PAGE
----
The Associated Press released a report in October claiming that Internet service provider Comcast was interfering, and in some instances blocking, their subscribers from certain types of Internet use. This alarming report was then confirmed by a study conducted by the Electronic Frontier Foundation that was released last Wednesday. Several media watchdog organizations have cried foul on Comcast, stating that it violates the tradition of “Net neutrality” – the policy of treating all types of Internet traffic with equal access.
The AP report found that Comcast was inhibiting traffic on certain popular file-sharing networks such as BitTorrent, Gnutella and eDonkey. These sites allow users to upload content and then share with other users. Comcast was found to block the connection from those who upload to those who download, not allowing the content to be shared. In this blockage, Comcast posed as a user to break the connection, and did not identify that the company was interfering.
Comcast denies the allegations, but said they use “reasonable management” techniques to ensure the system runs smoothly. They refused to elaborate on what these techniques entailed.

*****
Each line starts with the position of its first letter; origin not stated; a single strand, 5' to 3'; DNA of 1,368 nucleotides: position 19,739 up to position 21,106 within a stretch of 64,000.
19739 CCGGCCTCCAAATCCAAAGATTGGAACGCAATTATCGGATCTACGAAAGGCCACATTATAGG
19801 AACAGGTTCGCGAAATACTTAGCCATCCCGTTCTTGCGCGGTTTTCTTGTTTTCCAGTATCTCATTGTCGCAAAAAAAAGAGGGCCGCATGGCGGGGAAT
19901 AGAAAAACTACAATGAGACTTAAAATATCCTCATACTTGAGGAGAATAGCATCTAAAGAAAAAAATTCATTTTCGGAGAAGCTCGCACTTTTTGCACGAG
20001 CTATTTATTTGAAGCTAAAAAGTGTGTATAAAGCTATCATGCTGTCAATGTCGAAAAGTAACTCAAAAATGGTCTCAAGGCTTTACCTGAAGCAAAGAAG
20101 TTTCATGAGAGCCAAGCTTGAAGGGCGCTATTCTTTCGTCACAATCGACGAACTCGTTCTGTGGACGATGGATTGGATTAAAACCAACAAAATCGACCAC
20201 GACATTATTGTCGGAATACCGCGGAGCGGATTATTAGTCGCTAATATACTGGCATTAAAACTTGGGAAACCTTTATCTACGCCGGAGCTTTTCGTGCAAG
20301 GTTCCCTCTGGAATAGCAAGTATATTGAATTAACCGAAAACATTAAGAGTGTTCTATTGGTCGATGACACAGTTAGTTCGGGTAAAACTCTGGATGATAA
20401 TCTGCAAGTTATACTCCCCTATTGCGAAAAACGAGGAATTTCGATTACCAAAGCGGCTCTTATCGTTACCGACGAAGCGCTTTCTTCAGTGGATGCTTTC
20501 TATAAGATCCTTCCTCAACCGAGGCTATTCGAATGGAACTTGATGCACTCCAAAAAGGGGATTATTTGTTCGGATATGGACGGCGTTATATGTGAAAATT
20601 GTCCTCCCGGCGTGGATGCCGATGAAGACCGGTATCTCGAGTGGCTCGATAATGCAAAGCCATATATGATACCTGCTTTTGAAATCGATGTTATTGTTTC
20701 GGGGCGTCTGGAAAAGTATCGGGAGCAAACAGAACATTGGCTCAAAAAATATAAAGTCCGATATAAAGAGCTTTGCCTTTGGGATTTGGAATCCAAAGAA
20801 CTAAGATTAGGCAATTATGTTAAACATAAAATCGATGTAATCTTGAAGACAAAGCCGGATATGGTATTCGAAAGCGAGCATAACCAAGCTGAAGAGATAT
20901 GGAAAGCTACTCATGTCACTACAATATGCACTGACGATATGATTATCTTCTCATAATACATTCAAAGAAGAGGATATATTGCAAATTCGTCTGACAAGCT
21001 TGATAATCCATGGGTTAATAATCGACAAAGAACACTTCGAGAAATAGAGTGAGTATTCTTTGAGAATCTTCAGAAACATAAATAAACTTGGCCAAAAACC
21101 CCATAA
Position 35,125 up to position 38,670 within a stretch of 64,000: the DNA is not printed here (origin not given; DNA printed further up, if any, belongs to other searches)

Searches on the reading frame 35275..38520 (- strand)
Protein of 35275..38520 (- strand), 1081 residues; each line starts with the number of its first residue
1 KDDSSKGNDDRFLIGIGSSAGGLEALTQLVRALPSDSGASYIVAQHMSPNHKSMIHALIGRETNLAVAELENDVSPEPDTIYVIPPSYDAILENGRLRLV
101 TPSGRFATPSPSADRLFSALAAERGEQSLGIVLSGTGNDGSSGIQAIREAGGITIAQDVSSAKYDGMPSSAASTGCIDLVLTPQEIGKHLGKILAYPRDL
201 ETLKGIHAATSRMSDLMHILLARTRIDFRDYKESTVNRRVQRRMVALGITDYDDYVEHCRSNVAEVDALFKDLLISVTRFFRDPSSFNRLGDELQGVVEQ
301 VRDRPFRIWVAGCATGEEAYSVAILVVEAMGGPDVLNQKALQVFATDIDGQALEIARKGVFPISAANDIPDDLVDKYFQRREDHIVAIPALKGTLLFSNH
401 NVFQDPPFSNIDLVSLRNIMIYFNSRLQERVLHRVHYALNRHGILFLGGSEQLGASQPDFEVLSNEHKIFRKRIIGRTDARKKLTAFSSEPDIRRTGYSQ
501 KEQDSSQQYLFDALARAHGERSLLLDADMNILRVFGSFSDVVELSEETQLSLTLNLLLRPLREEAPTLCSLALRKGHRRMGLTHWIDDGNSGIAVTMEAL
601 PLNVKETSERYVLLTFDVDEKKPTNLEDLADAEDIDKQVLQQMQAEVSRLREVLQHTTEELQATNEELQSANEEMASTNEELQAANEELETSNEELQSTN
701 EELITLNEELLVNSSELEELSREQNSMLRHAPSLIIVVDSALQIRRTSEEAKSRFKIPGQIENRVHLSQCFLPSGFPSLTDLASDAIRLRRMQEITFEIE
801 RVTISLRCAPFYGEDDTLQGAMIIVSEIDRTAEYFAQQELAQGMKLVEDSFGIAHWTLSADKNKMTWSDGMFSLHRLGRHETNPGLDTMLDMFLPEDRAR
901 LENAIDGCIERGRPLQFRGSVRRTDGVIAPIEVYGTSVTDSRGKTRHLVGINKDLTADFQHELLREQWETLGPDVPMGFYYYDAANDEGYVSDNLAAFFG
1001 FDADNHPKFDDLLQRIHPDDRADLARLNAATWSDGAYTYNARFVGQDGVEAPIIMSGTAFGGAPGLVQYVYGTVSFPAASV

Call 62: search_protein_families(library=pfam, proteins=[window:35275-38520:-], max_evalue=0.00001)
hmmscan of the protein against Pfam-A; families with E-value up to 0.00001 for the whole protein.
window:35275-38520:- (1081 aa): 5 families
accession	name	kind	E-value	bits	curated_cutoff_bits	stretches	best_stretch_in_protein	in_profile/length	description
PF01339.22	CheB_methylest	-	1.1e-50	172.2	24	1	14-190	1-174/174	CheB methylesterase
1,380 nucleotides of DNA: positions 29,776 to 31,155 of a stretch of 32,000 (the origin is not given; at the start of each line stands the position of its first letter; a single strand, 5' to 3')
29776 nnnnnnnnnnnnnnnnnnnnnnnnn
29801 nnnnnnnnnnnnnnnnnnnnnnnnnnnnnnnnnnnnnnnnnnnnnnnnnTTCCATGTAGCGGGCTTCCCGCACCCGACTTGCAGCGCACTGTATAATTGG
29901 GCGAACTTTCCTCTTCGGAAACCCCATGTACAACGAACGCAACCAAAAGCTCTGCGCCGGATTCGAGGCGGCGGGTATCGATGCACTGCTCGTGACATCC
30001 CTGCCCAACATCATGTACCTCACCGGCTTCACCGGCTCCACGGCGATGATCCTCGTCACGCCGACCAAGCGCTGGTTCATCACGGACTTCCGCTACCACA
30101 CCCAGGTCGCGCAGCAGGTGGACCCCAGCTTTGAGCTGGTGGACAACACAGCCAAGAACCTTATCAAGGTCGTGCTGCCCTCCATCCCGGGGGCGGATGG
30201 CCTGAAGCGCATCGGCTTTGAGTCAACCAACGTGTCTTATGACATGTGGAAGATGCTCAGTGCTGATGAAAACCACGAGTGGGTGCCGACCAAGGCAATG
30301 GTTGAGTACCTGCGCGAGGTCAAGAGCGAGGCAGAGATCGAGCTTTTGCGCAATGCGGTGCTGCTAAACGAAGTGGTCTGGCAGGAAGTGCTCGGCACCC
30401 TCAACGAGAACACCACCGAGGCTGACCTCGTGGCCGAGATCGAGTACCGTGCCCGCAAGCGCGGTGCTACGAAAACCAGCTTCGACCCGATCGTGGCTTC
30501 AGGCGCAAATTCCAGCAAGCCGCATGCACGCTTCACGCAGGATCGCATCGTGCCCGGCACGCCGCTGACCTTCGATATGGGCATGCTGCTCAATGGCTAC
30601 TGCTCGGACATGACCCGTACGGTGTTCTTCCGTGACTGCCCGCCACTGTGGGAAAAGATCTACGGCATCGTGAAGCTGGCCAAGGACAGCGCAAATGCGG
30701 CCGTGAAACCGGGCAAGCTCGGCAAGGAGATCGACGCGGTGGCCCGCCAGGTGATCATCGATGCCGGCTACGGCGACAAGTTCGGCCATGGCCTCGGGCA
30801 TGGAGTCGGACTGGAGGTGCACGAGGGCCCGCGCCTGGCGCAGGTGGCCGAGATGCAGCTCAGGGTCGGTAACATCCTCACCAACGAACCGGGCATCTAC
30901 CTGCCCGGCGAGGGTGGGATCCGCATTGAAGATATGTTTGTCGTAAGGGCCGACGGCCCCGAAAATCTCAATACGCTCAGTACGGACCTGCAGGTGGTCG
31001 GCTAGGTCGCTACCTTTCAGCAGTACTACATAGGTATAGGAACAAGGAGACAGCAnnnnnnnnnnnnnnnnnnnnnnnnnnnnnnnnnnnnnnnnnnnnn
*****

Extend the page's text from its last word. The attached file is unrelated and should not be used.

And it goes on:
Managing Net traffic is important. File-sharing activity constitutes a very large part of Internet use, and it can bog down connection. “Traffic shaping” is already popular with Internet providers, who give preferential treatment to certain types of Internet use and slow down others, like file-sharing. However, Comcast took the next step in outright blocking file-sharing completely.
It is frightening that Comcast would have the gall to control what we do on the Internet, and essentially has decided for itself what kind of Internet service and uses its paying customers can receive.
Networks that prioritize certain types of Net use could lead to the providers giving priority to certain Web sites or information found online, or they could be able to track completely what we do on the Internet. Comcast should use the money it spends on surveillance and Net control to provide a better service to the customers it already overcharges. This would ensure that file-shares aren’t overloading the bandwidth, and keep Comcast out of our computers.